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Old 08-15-2008, 02:40 AM   #1
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How difficult is it to learn to use metal studs?


I am considering a project that IMHO might be better suited to metal studs than wood. I have a 2 car garage with a south facing opening. Right now it has a dirt floor, but that will change soon. Once the garage floor has been poured, I want to pour another pad right outside the garage doors, with PEX for underfloor solar heat, to be used as the floor for a greenhouse. It will be as wide as the 2-car garage door and about 8' or 10' deep. This would be something I would erect each fall once the weather has cooled down (the garage will be turned into a pottery studio) and broken down and stored during the summer. While the "greenhouse" is erected, it would serve a dual purpose--starting the next year's garden plants and also providing a source of heat for the garage .

I've given great consideration to using metal studs for this endeavor, it just seems to me that they would be easier to disconnect and store than wooden studs.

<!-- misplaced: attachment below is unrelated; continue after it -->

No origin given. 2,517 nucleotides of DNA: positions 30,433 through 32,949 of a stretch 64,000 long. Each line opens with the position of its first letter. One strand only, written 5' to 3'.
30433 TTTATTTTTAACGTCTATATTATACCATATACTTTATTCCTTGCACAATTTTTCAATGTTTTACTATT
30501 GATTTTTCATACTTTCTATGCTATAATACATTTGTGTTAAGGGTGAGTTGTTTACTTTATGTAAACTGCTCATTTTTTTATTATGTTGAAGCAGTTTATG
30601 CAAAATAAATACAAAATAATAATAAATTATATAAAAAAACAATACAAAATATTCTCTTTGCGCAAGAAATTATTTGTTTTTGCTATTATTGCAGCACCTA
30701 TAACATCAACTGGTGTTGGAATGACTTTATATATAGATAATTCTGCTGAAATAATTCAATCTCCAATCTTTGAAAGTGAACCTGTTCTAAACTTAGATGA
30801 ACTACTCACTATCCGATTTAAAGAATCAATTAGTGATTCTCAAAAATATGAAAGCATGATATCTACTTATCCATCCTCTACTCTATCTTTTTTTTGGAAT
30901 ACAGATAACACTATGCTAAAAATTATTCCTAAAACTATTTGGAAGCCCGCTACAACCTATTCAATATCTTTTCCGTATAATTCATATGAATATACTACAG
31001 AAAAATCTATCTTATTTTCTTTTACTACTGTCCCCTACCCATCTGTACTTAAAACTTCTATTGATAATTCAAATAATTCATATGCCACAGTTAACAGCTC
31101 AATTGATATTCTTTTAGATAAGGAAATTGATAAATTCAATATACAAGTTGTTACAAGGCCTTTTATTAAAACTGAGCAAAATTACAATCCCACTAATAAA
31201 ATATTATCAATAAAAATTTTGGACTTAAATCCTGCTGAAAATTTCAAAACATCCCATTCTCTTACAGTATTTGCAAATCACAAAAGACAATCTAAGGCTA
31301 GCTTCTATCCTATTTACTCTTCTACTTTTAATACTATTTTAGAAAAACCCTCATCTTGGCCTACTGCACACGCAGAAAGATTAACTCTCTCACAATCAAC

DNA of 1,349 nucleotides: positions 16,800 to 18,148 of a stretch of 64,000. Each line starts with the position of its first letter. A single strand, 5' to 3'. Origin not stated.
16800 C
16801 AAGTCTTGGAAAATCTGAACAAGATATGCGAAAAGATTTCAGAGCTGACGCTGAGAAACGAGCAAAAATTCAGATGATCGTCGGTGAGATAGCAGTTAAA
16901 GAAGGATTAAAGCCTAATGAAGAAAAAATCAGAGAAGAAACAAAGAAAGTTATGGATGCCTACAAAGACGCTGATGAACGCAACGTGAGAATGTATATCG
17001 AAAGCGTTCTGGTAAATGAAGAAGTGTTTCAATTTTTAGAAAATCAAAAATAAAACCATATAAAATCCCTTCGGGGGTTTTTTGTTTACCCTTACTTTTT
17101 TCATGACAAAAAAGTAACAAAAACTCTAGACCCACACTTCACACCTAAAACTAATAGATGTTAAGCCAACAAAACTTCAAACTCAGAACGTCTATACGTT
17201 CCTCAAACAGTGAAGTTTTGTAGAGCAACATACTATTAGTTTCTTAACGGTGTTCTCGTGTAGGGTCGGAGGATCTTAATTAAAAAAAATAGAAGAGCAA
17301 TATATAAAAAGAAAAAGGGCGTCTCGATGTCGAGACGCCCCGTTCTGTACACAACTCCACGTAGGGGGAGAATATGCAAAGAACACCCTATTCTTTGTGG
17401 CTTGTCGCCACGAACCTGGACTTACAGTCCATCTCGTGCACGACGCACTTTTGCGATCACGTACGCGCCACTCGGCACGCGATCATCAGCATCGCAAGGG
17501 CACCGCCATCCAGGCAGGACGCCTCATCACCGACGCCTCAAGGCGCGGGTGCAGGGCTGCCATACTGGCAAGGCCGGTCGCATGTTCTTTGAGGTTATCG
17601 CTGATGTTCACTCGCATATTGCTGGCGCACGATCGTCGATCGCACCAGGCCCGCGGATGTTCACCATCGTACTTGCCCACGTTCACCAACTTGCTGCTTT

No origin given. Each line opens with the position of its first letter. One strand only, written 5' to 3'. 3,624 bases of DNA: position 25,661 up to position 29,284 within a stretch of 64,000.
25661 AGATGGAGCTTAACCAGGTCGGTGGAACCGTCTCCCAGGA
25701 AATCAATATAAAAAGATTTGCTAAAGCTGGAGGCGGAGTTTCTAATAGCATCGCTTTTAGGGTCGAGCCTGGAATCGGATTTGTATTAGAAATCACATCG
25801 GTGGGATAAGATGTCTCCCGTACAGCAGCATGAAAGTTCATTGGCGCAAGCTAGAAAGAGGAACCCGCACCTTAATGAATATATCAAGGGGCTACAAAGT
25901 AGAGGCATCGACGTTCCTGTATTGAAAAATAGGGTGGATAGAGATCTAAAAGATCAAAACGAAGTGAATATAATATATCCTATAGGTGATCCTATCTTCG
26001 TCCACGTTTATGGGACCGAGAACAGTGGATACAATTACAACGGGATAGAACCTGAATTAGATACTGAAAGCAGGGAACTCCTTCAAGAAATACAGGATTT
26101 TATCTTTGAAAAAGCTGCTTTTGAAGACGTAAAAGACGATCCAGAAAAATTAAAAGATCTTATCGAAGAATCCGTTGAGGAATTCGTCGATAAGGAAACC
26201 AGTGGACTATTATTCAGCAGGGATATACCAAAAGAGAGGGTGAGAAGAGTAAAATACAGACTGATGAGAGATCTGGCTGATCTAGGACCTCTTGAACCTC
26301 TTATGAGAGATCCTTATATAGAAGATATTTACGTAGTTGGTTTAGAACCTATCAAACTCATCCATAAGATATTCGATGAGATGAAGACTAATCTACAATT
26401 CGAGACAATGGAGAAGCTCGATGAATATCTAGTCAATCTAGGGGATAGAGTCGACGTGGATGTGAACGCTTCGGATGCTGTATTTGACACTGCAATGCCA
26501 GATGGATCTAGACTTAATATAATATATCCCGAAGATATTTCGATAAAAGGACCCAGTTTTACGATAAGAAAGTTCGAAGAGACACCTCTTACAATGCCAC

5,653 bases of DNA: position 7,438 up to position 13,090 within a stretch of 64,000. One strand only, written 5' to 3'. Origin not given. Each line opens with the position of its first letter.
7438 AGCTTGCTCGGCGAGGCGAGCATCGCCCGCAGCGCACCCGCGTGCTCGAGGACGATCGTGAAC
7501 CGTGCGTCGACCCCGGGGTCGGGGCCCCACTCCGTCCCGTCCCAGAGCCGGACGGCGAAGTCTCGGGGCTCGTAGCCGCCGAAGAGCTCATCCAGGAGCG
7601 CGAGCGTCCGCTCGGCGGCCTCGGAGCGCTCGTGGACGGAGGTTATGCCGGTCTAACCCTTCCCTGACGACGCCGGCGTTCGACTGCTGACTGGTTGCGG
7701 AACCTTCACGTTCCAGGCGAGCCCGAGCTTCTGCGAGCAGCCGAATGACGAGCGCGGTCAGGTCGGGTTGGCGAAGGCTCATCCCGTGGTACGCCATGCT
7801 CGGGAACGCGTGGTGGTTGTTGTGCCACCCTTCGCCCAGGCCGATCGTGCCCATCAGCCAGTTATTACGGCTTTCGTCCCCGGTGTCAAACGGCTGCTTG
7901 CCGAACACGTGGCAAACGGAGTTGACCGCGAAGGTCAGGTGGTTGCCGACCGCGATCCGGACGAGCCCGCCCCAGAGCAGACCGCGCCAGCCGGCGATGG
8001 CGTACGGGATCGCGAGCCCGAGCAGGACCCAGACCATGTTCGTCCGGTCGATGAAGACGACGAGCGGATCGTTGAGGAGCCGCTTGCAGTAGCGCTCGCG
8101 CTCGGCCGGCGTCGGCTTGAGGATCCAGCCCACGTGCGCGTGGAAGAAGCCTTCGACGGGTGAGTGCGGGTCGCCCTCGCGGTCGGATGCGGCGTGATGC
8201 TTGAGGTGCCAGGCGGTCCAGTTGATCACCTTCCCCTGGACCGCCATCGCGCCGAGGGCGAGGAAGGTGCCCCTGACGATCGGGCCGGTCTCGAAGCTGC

So, I'm asking advice--I've never used metal studs, but I'm very handy and I'm sure I could learn. How difficult is it to erect structures such as this one using metal studs?????

TIA for whatever information you can provide .

Dugly

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Old 08-15-2008, 07:29 AM   #2
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How difficult is it to learn to use metal studs?


Would moisture be a problem for causing corrosion? They are galvanized but will still rust over time and anywhere you cut them.

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Old 08-15-2008, 07:41 AM   #3
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How difficult is it to learn to use metal studs?


Will they have sheetrock or plywood applied to them? Metal studs basically have no rigidity until some sort of sheet goods are applied to them.
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Old 08-15-2008, 09:29 AM   #4
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How difficult is it to learn to use metal studs?


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Originally Posted by thekctermite View Post
Will they have sheetrock or plywood applied to them? Metal studs basically have no rigidity until some sort of sheet goods are applied to them.
I think I could deal with the rust issue--some sort of galvanized metal primer and a paint--I even thought about painting the metal studs before assembling the wall b/c a greenhouse would definitely be a humid, rust friendly environment.

The lack of rigidity is a bigger issue to me. These walls would not need to bear much weight, but I had definitely planned on using some sort of transparent covering, perhaps some sort of semi-rigid plastic sheeting or maybe plexiglass.